Risk Is A Four Letter Word
The average investor often overlooks the simple concept of how the market discounts risk. Risk and reward typically correlate strongly with one another. Currently, the risk premium that an investor demands in exchange for lending to broader markets is expanding. In broad terms, investors must be anticipating that future risk levels are increasing.
To better define the risk/reward relationship, we first point to the current situation surrounding the 10-Year Treasury Note. From July through the week ending August 12, 2011, the note's yield has declined 26 percent from 3.18 percent to a 2.34 percent. Today, the 10-Year dropped below 2 percent.
Previously, the lowest the yield on the 10-year was 2.12 percent, set in December 2008; when fears regarding the global credit freeze were near their highest levels. Yields for fixed income instruments respond inversely to price. Investors buy the 10-Year to reallocate their holdings away from risk and into this safe-haven, which has the effect of driving the price up. We note the key concept in finance: the yield on a 10-Year is often looked upon as the proxy for the risk-free rate of return.
Another component in the valuation of assets is the risk premium. As the risk-free rate of return shrinks the average risk premium an investor demands must rise. In other words, if the 10-year yield is falling, then market risk is actually on the rise. Let's assume for a moment that an investor wants a 10 percent return on their investment. If the risk free rate has dropped from 3 percent to 2 percent, then the risk premium that investor is willing to take on has grown by a corresponding amount. Otherwise, the investor's required return falls to 9 percent (signifying their aversion to taking on additional risk). Therefore, when we see dramatic drops in the 10-year, like what just took place, all else equal, investment risks must be perceived to be on the rise. Such a move is justified to mathematically keep the overall return at equilibrium.
Using the earnings estimates we can prove that these financial concepts are factoring into current market valuations. For our example we are using the earning's yield of the the S&P 500 Index. We took the recent annual earnings for the S&P 500, $112.8, and divided it by the index value for the week ending August 12, 2011 (1178.81). What we found was that the earnings-to-price (E/P) yield was 9.5 percent. If you subtract the corresponding 10-year treasury yield (i.e. the risk-free rate) of 2.3 percent from the E/P, the remainder is the risk premium for the S&P 500 Index (i.e. 7.2 percent).
The risk premium for the S&P 500 is relevant for two issues. First, the S&P 500 includes only well-capitalized U.S. operated firms of a significant size. If the market expects a total earnings yield of 9.5 percent for blue-chip U.S. firms, then obviously the required return (and associated risk) for lesser quality investments is going to be higher. Second, the current risk premium at 7.3 percent for the S&P 500 is well outside the norm (3.85 percent average since 2005 and 5 percent YTD).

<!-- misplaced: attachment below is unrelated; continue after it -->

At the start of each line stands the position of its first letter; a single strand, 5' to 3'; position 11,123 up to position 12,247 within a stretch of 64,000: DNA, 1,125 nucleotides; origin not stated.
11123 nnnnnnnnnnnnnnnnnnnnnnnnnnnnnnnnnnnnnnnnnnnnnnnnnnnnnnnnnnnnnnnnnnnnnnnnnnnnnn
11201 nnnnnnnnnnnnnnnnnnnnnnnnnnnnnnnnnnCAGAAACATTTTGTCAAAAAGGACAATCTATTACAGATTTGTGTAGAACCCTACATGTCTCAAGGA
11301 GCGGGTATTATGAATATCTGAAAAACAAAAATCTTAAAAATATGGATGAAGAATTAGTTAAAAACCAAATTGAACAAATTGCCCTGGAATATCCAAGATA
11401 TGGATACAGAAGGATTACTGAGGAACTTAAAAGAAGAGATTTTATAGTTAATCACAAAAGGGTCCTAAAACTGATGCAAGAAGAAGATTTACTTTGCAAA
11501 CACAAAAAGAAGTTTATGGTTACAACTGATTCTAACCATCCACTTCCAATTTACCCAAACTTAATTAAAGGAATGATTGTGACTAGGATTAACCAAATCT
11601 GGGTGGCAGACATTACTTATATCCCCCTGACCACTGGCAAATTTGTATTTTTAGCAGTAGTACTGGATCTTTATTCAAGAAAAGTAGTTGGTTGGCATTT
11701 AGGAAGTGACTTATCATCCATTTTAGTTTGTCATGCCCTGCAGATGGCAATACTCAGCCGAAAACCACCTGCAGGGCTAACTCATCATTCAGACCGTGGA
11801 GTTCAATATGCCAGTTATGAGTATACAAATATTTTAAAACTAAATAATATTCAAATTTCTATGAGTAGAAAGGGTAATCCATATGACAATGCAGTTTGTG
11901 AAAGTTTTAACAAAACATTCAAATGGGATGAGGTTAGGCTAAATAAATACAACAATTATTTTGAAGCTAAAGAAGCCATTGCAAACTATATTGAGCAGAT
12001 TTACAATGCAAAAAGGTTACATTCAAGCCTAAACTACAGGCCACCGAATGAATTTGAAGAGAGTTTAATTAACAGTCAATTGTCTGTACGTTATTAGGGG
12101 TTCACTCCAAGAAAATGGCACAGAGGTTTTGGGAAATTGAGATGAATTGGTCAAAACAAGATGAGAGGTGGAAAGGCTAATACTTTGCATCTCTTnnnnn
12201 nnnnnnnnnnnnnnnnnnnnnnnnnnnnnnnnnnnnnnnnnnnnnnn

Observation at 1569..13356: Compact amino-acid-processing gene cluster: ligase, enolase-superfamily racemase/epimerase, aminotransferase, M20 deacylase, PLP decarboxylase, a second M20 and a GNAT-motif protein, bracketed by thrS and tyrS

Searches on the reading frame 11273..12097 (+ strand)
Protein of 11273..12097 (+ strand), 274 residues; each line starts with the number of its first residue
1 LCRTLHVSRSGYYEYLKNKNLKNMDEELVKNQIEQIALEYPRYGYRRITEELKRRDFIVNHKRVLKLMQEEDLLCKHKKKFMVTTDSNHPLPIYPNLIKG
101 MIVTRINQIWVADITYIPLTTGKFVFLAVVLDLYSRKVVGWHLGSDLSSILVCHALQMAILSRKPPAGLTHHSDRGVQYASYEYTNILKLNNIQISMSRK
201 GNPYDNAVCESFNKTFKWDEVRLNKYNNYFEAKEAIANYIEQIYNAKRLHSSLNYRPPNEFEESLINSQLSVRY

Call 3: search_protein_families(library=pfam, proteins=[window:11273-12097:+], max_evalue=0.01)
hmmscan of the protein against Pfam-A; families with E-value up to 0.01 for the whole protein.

This growing level of inherent risk in the broader markets and the market's appetite for risk does have an impact on oil prices that is worth considering. Although the Fed's posture towards interest rates (and their vow to hold them low into 2013) would suggest that the dollar will remain weak, this is no time to get bullish on oil. Look no further than price variability to understand our reasoning. Since 2005, one standard deviation in the price of a barrel of oil represents 25 percent of the total price. Conversely, one standard deviation in the S&P 500 Index approximates 15 percent of the total. Therefore, at a time when the market is risk averse, an investment in crude oil bears with it 66 percent more risk than the total market.
Suppose that inherent in recent market sentiment is a fear that the U.S. economic growth profile for next year will slip by about 10 percent or approximately three-tenths of one percent of GDP. Ultimately, such a scenario would be accompanied by less demand for oil. We used regression analysis to compute the value of one barrel of oil based on a 10 percent decline in S&P 500 earnings using observations starting in 2005. Our calculations peg the implied value of WTI crude oil at $84/barrel based on if NTM earnings estimates drop $11 for the S&P 500 Index. Our calculations would be well below what the EIA and leading economist recently had considered a reasonable assumption for next year (+$100/bbl).
Also, consider how much the current risk premium exceeds its average 52-week value. Recent history suggests that a growing risk premium (that is well outside this 52-wk norm) spells trouble for oil prices. Back in 2008, risk premium exceeded its own norm by 2 percentage points. Oil prices in the subsequent 10 weeks fell 53 percent. Again in 2010, the S&P 500 risk premium broke 2 percent above its norm and oil prices fell 5 percent in the following ten weeks. With the markets now showing a risk premium that is again 2 percent above the norm, a repeat of this pattern does not seem far-fetched.
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